The presence of mites and levels of infestation can be determined by counting the number of visible organisms in dust samples and by measuring the levels of mite allergens in dust extractions. D. pteronyssinus allergens are measured by testing for Der p 1, while Der f 1 denotes D. farinae.
Seasonal factors are suspected to influence the numbers and activity of these mites,11 which are more likely to proliferate during warm, humid periods, numbers declining during cold, dry winters. Allergen levels are not expected to follow these fluctuations to the same degree, but may be affected by household cleaning routines.
We aimed to demonstrate the presence or absence of these mites in Bloemfontein, determining their abundance, if present, and seasonal variation throughout a 1-year period in several households. Our initial plan to determine allergen levels in the dust samples was prevented by the prohibitive cost of these tests.
Primary objective. To demonstrate the absence or presence of HDMs in Bloemfontein.
Secondary objectives. To determine the species of HDMs found in Bloemfontein, if present; outline seasonal fluctuations in HDM numbers, if present; correlate HDM numbers with the average seasonal temperature, relative humidity and rainfall; and determine indoor factors contributing to the proliferation of HDMs, if present.
Material and methods
This prospective, cohort study involved 10 houses of volunteers in Bloemfontein. A house had to be at least 10 years old and the mattresses and carpets to be tested had to have been in use for more than 6 months, as such dwellings are most likely to be infested by HDMs.12
Suitable houses of volunteers, mostly staff members of the Department of Dermatology, were chosen to represent different parts of Bloemfontein. The presence or absence of patients with atopic symptoms in these houses were not recorded or used as inclusion or exclusion criteria.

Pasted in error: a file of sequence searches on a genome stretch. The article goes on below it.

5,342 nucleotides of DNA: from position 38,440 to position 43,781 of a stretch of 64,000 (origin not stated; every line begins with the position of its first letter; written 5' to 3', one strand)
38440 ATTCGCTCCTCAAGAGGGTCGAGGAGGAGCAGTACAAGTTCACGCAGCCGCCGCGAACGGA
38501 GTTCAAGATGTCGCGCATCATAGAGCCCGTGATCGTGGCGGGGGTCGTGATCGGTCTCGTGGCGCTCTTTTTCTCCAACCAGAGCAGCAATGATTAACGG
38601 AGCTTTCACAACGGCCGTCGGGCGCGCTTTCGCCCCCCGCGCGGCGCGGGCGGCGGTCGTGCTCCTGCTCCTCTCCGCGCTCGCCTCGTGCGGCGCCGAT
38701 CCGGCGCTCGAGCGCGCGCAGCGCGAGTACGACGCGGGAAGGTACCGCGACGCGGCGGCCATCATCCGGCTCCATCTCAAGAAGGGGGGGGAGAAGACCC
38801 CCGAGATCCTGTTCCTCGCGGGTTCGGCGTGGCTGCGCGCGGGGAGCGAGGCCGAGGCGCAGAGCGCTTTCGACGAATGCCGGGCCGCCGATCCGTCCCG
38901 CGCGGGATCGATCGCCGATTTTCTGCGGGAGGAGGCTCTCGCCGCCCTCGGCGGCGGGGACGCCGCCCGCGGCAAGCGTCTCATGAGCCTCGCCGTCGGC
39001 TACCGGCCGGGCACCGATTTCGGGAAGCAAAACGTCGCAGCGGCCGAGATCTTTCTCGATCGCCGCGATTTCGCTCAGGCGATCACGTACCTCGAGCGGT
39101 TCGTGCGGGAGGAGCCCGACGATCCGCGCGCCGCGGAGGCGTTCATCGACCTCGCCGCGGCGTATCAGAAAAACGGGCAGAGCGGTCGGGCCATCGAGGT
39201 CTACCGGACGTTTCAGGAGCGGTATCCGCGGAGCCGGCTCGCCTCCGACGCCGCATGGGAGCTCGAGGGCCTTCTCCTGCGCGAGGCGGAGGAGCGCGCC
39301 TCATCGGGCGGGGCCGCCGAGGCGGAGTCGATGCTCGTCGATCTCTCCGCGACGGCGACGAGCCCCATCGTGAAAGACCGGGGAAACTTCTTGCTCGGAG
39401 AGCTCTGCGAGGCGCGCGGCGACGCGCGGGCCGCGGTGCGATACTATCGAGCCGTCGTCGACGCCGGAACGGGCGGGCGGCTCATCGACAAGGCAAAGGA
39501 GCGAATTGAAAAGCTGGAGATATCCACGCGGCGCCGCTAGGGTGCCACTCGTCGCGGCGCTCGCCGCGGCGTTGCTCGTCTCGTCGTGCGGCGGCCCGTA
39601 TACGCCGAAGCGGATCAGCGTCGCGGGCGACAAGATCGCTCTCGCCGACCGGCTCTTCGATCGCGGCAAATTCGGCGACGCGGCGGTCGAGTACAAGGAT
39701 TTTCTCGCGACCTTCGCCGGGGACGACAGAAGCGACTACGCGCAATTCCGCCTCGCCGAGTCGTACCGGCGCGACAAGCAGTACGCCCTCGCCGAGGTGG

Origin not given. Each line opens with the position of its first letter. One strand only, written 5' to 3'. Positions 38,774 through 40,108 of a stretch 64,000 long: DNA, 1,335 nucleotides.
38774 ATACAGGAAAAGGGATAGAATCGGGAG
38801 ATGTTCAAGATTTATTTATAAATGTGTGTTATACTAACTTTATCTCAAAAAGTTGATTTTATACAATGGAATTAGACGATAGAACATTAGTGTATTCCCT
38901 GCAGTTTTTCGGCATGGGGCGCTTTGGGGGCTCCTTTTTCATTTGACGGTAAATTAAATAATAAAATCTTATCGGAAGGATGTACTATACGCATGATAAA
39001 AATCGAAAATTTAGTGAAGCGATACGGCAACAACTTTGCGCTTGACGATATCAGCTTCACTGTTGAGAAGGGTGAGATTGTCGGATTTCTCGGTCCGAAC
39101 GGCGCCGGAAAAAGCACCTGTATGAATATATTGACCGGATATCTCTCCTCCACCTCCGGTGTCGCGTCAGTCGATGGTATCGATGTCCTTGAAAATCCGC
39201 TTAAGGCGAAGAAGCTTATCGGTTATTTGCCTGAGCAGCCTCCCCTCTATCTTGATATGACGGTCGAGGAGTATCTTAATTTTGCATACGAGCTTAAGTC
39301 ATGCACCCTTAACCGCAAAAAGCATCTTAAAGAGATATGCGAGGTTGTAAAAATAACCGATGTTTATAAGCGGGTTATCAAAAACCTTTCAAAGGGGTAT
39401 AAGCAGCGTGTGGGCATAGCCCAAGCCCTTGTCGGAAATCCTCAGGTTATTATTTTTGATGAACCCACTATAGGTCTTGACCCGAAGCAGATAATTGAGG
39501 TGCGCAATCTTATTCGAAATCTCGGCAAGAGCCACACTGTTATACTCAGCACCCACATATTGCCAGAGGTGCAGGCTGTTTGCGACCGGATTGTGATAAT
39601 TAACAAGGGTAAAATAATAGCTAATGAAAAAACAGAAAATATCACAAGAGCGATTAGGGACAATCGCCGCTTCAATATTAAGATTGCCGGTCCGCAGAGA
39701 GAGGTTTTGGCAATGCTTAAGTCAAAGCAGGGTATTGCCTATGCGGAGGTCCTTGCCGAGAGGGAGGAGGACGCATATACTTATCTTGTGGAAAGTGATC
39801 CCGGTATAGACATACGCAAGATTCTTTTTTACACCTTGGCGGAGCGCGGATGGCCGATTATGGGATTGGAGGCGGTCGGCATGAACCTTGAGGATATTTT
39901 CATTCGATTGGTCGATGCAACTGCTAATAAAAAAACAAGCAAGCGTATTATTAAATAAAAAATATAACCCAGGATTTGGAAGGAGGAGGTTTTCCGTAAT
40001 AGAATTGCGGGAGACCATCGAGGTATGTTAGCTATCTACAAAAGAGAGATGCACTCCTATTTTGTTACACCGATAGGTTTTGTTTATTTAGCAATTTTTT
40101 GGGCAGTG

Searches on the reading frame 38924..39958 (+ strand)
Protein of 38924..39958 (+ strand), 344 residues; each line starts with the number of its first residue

Informed consent was obtained from the owners of all the houses and the study was approved by the Ethics Committee of the Faculty of Health Sciences, University of the Free State, Bloemfontein, and registered with the National Clinical Trials Register.
Collection and analysis of dust samples
The dust was collected with a new 1 800-watt vacuum cleaner (AEG) by placing a fine filter in its suction pipe. The distal portion of the suction pipe was thoroughly cleaned between dust collections, to prevent cross-contamination between collection sites.
Dust was collected from: (i) a 2 m² surface area of the mattress, from its top surface immediately under the bottom sheet, with suction lasting 2 minutes;13 (ii) the carpet area immediately in front of the bed, 2 m², for 2 minutes;14 and (iii) the carpet area in front of the couch on which the inhabitants usually sat to watch television, 2 m², for 2 minutes.
Collections in 5 of the houses were done monthly for 12 months, in the three sites mentioned, for mite counts and identification. In the other 5 houses the dust collections took place four times in 1 year, namely in the middle of January, April, July and October. Mite counts and identification were done on all samples.
The investigators did the collections. Dust was placed in sealed plastic freezer bags after collection. The areas studied were not to be vacuumed for at least 1 week before sampling, as frequent vacuuming significantly reduces mite levels.15,16 Carpets exposed to direct sunlight were not sampled, as such areas are usually free of HDMs.12
In the laboratory, the dust was weighed and separated into lots of about 100 g, submerged in 80% ethanol and sorted out from where the mites were collected with a fine brush and placed on a microscope slide for identification and counting.17 Identification was done by an experienced acarologist (LC) according to standard pictorial keys.18 The results were expressed as the number of mites per 100 g of dust.
Accurate statistics were kept daily of the following: maximum and minimum daily temperatures; relative humidity at 06h00, 12h00 and 18h00 each day; rainfall per 24-hour period; and barometric pressure at 06h00, 12h00 and 18h00 each day. These figures were obtained from the website of the South African weather service, www.weathersa.co.za.
Indoor factors that could influence mite proliferation